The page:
14. ^ Schouls L, van der Heide H, Witteveen S, Zomer B, van der Ende A, Burger M, Schot C (February 2008). "Two variants among Haemophilus influenzae serotype b strains with distinct bcs4, hcsA and hcsB genes display differences in expression of the polysaccharide capsule" . BMC Microbiology. 8 (1): 35. doi:10.1186/1471-2180-8-35 . PMC 2267795 . PMID 18298818 .
  15. ^ Deretic V, Dikshit R, Konyecsni WM, Chakrabarty AM, Misra TK (March 1989). "The algR gene, which regulates mucoidy in Pseudomonas aeruginosa, belongs to a class of environmentally responsive genes" . Journal of Bacteriology. 171 (3): 1278–83. doi:10.1128/jb.171.3.1278-1283.1989 . PMC 209741 . PMID 2493441 .
  16. ^ Gibson DL, White AP, Snyder SD, Martin S, Heiss C, Azadi P, et al. (November 2006). "Salmonella produces an O-antigen capsule regulated by AgfD and important for environmental persistence" . Journal of Bacteriology. 188 (22): 7722–30. doi:10.1128/JB.00809-06 . PMC 1636306 . PMID 17079680 .
  17. ^ Hamaguchi S, Zafar MA, Cammer M, Weiser JN (March 2018). "Capsule Prolongs Survival of Streptococcus pneumoniae during Starvation" . Infection and Immunity. 86 (3). doi:10.1128/IAI.00802-17 . PMC 5820961 . PMID 29311231 .
  18. ^ Hyams C, Camberlein E, Cohen JM, Bax K, Brown JS (February 2010). "The Streptococcus pneumoniae capsule inhibits complement activity and neutrophil phagocytosis by multiple mechanisms" . Infection and Immunity. 78 (2): 704–15. doi:10.1128/IAI.00881-09 . PMC 2812187 . PMID 19948837 .
  19. ^ O'Meara TR, Alspaugh JA (July 2012). "The Cryptococcus neoformans capsule: a sword and a shield" . Clinical Microbiology Reviews. 25 (3): 387–408. doi:10.1128/CMR.00001-12 . PMC 3416491 . PMID 22763631 .
  20. ^ Gates MA, Thorkildson P, Kozel TR (April 2004). "Molecular architecture of the Cryptococcus neoformans capsule". Molecular Microbiology. 52 (1): 13–24. doi:10.1111/j.1365-2958.2003.03957.x . PMID 15049807 .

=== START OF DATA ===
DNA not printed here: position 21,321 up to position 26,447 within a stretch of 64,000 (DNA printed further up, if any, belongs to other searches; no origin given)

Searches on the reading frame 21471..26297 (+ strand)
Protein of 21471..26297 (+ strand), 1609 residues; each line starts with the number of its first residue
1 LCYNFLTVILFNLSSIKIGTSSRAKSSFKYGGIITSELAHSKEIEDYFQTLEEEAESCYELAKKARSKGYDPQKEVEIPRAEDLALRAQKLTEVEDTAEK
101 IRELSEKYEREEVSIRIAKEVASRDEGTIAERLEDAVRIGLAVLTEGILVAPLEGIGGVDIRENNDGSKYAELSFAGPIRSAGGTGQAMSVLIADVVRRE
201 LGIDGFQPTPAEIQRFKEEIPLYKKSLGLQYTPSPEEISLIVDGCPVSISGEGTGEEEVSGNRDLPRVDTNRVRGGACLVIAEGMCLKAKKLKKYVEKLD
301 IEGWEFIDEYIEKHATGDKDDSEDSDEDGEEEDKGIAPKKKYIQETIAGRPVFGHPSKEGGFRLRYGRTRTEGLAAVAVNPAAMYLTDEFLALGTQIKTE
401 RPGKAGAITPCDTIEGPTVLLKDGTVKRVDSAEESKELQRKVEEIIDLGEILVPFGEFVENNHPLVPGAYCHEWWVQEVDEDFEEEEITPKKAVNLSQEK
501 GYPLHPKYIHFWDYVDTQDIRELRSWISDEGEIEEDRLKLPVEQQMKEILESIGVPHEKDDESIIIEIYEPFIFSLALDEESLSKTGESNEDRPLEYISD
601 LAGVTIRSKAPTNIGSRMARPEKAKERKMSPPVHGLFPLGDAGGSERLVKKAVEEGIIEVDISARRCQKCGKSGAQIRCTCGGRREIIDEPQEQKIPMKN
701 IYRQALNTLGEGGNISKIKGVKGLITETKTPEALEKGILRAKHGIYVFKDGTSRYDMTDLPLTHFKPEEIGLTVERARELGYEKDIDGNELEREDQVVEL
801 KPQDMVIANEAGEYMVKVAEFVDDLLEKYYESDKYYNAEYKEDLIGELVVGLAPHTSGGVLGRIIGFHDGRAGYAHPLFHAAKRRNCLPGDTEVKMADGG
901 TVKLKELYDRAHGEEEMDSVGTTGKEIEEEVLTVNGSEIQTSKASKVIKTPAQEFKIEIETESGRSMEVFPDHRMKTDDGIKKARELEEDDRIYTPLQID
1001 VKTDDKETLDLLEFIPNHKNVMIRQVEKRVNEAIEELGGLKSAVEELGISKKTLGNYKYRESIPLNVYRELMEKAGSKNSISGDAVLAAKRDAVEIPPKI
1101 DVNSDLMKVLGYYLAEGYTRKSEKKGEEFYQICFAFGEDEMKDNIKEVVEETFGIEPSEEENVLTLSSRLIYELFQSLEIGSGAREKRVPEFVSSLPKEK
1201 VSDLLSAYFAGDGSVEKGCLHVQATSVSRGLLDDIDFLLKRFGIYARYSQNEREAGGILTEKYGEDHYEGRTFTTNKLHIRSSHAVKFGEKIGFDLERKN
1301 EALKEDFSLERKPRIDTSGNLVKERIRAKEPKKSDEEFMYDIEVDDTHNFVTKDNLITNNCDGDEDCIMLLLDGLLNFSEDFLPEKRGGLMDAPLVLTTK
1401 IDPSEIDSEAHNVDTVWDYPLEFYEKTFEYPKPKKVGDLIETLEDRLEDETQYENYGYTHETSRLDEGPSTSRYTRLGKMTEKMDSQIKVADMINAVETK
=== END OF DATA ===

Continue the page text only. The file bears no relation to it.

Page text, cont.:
21. ^ Casadevall A, Coelho C, Cordero RJ, Dragotakes Q, Jung E, Vij R, Wear MP (December 2019). "Cryptococcus neoformans" . Virulence. 10 (1): 822–831. doi:10.1080/21505594.2018.1431087 . PMC 6779390 . PMID 29436899 .
  22. ^ Rudolph K (1996). "Chapter 3: Pseudomonas synringae pathovars". In Singh RP, Kohmoto K, Singh US (eds.). Pathogenesis & Host Specificity in Plant Diseases. Volume 1: Prokaryotes (1st ed.). Amsterdam: Elsevier Science. ISBN 978-0-08-098473-5.
  23. ^ Satola SW, Collins JT, Napier R, Farley MM (October 2007). "Capsule gene analysis of invasive Haemophilus influenzae: accuracy of serotyping and prevalence of IS1016 among nontypeable isolates" . Journal of Clinical Microbiology. 45 (10): 3230–8. doi:10.1128/JCM.00794-07 . PMC 2045354 . PMID 17699642 .
  24. ^ Watts SC, Holt KE (June 2019). "In Silico Serotyping of the Haemophilus influenzae Capsule Locus" . Journal of Clinical Microbiology. 57 (6). doi:10.1128/JCM.00190-19 . PMC 6535587 . PMID 30944197 .
  25. ^ Tzeng YL, Thomas J, Stephens DS (September 2016). "Regulation of capsule in Neisseria meningitidis" . Critical Reviews in Microbiology. 42 (5): 759–72. doi:10.3109/1040841X.2015.1022507 . PMC 4893341 . PMID 26089023 .
  26. ^ Goldblatt D (January 2000). "Conjugate vaccines" . Clinical and Experimental Immunology. 119 (1): 1–3. doi:10.1046/j.1365-2249.2000.01109.x . PMC 1905528 . PMID 10671089 .







Categories: Bacteriology